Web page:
People who do their MBA are not there to just learn the latest and greatest management technique from academia -- they also seek to apply that to the real world.

And this is not just true for MBAs -- it is also true for law schools, medical schools, and many other professional degrees. You'll find former judges and lawyers teaching classes, and you'll find doctors and surgeons with real world experience tempering your academic knowledge with their real world experience.

Public policy is another area where you former civil servants often teaching classes.

Comment: Get off my lawn! (Score 1) 198

by hawk (#47717915) Attached to: Fifth Edition Dungeons and Dragons Player's Handbook Released

Does this mean it's time to give up what you kids call "First Edition"?

Nah. I'm still not convinced there's a reason to use those new-fangled books instead of the three books, supplements, and a touch (but not too much!) of Arduin & Spellcaster's Bible.

damn newbies

hawk, off to nuke his dandelions

Comment: Re:I think that this is actually illegal (Score 1) 317

It's not the ripping software, it's the digital recording function, i.e. the ability to write to disk.

Here's what the court said in the RIAA v Diamond Multimedia case: (internal citations removed)

Unlike digital audio tape machines, for example, whose primary purpose is to make digital audio copied recordings, the primary purpose of a computer is to run various programs and to record the data necessary to run those programs and perform various tasks. The legislative history is consistent with this interpretation of the Act's provisions, stating that "the typical personal computer would not fall within the definition of 'digital audio recording device,'" because a personal computer's "recording function is designed and marketed primarily for the recording of data and computer programs." Another portion of the Senate Report states that "[i]f the 'primary purpose' of the recording function is to make objects other than digital audio copied recordings, then the machine or device is not a 'digital audio recording device,' even if the machine or device is technically capable of making such recordings."

So it really depends on what else the car's ability to write to disk is both primarily used for, and what it is primarily marketed for. The latter is probably worse for them; even if the car happens to be writing map or diagnostic information to disk, probably ripping CDs is what is mainly being advertised.

Comment: Re:Time Shifting? (Score 1) 317

No. Here's the relevant part of the ruling, quoting the Senate report on the bill:

"[i]f the `primary purpose' of the recording function is to make objects other than digital audio copied recordings, then the machine or device is not a `digital audio recording device,' even if the machine or device is technically capable of making such recordings."

What information does the car's system digitally record other than music? That it might display digital information, or play digital information isn't relevant, since those don't involve the recording function.

Computers record lots of stuff to their hard drives. Some of it is music, but the ability to write to disk isn't primarily designed for digital music, nor primarily marketed for that.

Comment: Re:Time Shifting? (Score 1) 317

No, the car doesn't count.

Let's look at a bit more of the relevant language in the statute:

A âoedigital audio recording deviceâ is any machine or device of a type commonly distributed to individuals for use by individuals, whether or not included with or as part of some other machine or device, the digital recording function of which is designed or marketed for the primary purpose of, and that is capable of, making a digital audio copied recording for private use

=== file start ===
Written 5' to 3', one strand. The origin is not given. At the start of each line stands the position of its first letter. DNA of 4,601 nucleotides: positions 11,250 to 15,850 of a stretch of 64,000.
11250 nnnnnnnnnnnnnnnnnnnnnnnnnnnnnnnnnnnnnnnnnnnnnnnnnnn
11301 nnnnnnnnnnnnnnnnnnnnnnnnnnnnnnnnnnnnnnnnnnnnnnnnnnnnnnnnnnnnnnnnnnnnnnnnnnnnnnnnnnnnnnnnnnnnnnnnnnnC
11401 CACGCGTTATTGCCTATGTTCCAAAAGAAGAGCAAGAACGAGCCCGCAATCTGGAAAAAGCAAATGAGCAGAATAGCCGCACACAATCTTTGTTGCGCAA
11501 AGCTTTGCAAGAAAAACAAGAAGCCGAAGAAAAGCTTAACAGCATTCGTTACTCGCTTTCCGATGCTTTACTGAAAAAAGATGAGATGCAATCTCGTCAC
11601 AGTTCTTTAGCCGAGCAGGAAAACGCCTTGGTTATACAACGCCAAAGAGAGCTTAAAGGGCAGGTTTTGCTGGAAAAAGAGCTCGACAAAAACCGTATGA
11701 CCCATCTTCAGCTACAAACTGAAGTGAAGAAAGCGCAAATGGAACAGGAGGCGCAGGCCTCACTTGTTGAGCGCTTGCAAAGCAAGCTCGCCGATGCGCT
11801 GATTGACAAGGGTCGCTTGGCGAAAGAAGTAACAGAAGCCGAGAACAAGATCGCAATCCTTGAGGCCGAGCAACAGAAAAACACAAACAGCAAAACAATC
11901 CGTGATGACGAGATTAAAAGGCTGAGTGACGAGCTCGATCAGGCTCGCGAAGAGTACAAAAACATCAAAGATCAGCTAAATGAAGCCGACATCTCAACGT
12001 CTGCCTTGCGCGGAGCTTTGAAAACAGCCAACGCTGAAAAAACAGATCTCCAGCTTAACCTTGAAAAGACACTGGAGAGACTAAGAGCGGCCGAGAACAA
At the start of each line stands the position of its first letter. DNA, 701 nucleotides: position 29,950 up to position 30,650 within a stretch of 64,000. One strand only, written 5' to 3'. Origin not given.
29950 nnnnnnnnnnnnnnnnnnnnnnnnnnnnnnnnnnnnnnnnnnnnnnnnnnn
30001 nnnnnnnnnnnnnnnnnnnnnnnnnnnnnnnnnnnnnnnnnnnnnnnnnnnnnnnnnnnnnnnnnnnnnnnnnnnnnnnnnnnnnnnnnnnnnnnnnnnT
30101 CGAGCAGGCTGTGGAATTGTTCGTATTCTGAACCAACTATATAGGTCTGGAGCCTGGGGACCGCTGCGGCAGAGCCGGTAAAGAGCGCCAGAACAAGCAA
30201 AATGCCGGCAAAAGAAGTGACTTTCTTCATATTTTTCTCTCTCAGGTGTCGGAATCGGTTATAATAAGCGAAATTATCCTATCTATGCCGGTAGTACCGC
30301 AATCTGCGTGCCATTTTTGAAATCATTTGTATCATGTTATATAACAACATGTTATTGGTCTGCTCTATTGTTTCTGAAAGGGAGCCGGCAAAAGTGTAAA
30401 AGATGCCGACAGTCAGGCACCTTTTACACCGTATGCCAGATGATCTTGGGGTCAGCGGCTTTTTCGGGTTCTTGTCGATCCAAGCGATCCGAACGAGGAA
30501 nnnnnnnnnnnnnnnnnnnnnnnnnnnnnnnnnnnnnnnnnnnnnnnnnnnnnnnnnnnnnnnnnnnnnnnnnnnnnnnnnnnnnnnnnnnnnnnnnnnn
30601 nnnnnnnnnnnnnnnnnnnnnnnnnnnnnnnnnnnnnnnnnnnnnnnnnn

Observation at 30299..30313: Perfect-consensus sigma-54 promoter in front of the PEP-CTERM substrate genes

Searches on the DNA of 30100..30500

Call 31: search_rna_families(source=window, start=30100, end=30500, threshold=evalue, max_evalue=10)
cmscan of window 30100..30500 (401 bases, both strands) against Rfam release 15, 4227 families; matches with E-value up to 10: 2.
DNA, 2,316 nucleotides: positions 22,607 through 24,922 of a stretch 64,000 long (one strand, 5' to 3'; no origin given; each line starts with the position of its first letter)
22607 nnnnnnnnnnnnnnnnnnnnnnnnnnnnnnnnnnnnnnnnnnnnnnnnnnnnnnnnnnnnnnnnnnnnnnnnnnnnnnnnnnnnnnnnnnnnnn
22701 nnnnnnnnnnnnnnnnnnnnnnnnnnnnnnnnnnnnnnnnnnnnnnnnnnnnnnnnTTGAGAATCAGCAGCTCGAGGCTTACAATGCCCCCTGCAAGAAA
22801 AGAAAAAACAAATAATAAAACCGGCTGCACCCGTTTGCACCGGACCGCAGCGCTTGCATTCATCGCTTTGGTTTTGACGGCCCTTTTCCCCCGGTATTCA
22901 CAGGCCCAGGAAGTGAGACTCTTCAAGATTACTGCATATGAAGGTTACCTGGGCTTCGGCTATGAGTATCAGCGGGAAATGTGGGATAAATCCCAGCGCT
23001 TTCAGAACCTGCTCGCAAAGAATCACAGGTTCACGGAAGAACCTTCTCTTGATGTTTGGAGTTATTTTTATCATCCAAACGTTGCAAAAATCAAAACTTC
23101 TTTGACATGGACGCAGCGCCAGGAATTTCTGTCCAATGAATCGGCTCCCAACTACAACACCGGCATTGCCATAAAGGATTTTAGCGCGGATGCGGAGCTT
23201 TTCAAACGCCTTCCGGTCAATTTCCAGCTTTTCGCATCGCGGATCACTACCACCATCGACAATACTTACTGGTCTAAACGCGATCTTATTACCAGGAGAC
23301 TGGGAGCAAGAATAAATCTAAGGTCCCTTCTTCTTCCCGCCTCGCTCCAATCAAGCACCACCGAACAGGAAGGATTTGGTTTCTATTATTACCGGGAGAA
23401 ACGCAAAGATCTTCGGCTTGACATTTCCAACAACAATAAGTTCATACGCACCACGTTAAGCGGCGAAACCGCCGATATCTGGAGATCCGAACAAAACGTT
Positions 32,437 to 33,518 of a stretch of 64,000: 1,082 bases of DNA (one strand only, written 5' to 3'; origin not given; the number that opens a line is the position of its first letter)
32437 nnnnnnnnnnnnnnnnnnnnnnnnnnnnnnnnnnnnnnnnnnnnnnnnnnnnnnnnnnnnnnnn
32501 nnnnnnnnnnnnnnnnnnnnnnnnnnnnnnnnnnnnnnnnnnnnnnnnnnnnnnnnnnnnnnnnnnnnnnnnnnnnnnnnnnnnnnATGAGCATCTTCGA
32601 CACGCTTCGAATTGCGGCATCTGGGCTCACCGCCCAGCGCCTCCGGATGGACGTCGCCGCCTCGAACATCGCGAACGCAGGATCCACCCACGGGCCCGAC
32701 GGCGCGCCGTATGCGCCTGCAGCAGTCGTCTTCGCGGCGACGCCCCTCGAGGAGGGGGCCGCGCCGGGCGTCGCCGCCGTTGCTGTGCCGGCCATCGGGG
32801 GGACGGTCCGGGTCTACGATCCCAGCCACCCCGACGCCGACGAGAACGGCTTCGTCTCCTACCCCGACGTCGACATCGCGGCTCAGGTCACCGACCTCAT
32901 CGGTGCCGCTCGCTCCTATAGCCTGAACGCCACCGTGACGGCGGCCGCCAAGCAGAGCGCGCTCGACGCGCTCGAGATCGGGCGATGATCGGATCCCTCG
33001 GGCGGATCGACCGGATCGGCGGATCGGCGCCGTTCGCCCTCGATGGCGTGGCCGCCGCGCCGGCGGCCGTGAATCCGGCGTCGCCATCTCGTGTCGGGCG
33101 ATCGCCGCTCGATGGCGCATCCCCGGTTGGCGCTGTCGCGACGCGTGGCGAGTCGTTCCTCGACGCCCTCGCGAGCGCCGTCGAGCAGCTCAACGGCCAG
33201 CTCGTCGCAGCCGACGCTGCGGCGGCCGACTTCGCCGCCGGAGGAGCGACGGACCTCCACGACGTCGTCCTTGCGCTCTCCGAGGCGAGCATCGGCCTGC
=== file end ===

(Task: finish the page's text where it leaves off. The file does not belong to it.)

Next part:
It's what the primary purpose of the digital recording function is (or is marketed as) that matters. We disregard the car and the rest of the machine altogether.

Comment: Re:The Alliance of Artists should lose this suit (Score 1) 317

I think you really need to go back and read up on Copyright Law (17 USC). The license is implied in Copyright Law.

No, there's no license, particularly no license 'implied in the law,' whatever that means.

You have an inherent free speech right to do anything with a work that you like, except for things that copyright gives an exclusive right to the copyright holder about. A copyright holder can only possibly grant a license for something that he holds a right to; he cannot give you permission to do something you don't need his permission for. And once the copyright on the work expires (no, seriously), you're no longer limited as to the exclusive rights either.

So for example, there is an exclusive right to publicly perform music, but not an exclusive right to privately perform music. Even if you have a stolen CD that was itself made illegally, you can lawfully privately perform it without infringing on copyright. No license or anything.

All this licensing bullshit basically is a side effect of stupid (and largely unnecessary) practices in the software industry. It's mostly folk myths. If there's a license, you'll usually know it: it will almost certainly be pages and pages long, written, and you'll have to expressly agree in some way. Record companies would not sell CDs with some sort of implied license.

No, the CD is the work, it is not the derivative.

Depends. Assuming you just mean an album, and not the piece of plastic, it'll either be a work or a compilation.

You do have a right to transform it.

No, that's preparation of a derivative work, probably; an exclusive right at 17 USC 106(2), and doing it is infringing at 17 USC 501(a). You'll need an exception to copyright, or for the work not to be copyrighted, or a license, in order to just make the derivative, never mind distributing it. And if it's not a derivative work after all (see the definition at 17 USC 101), it's likely an infringement of the reproduction right at 17 USC 106(1).

By definition, Fair Use is not an infringement.

Correct. Though as a practical matter, it's treated like an affirmative defense... it just makes more sense to do it that way, even though it is indeed an exception to copyright.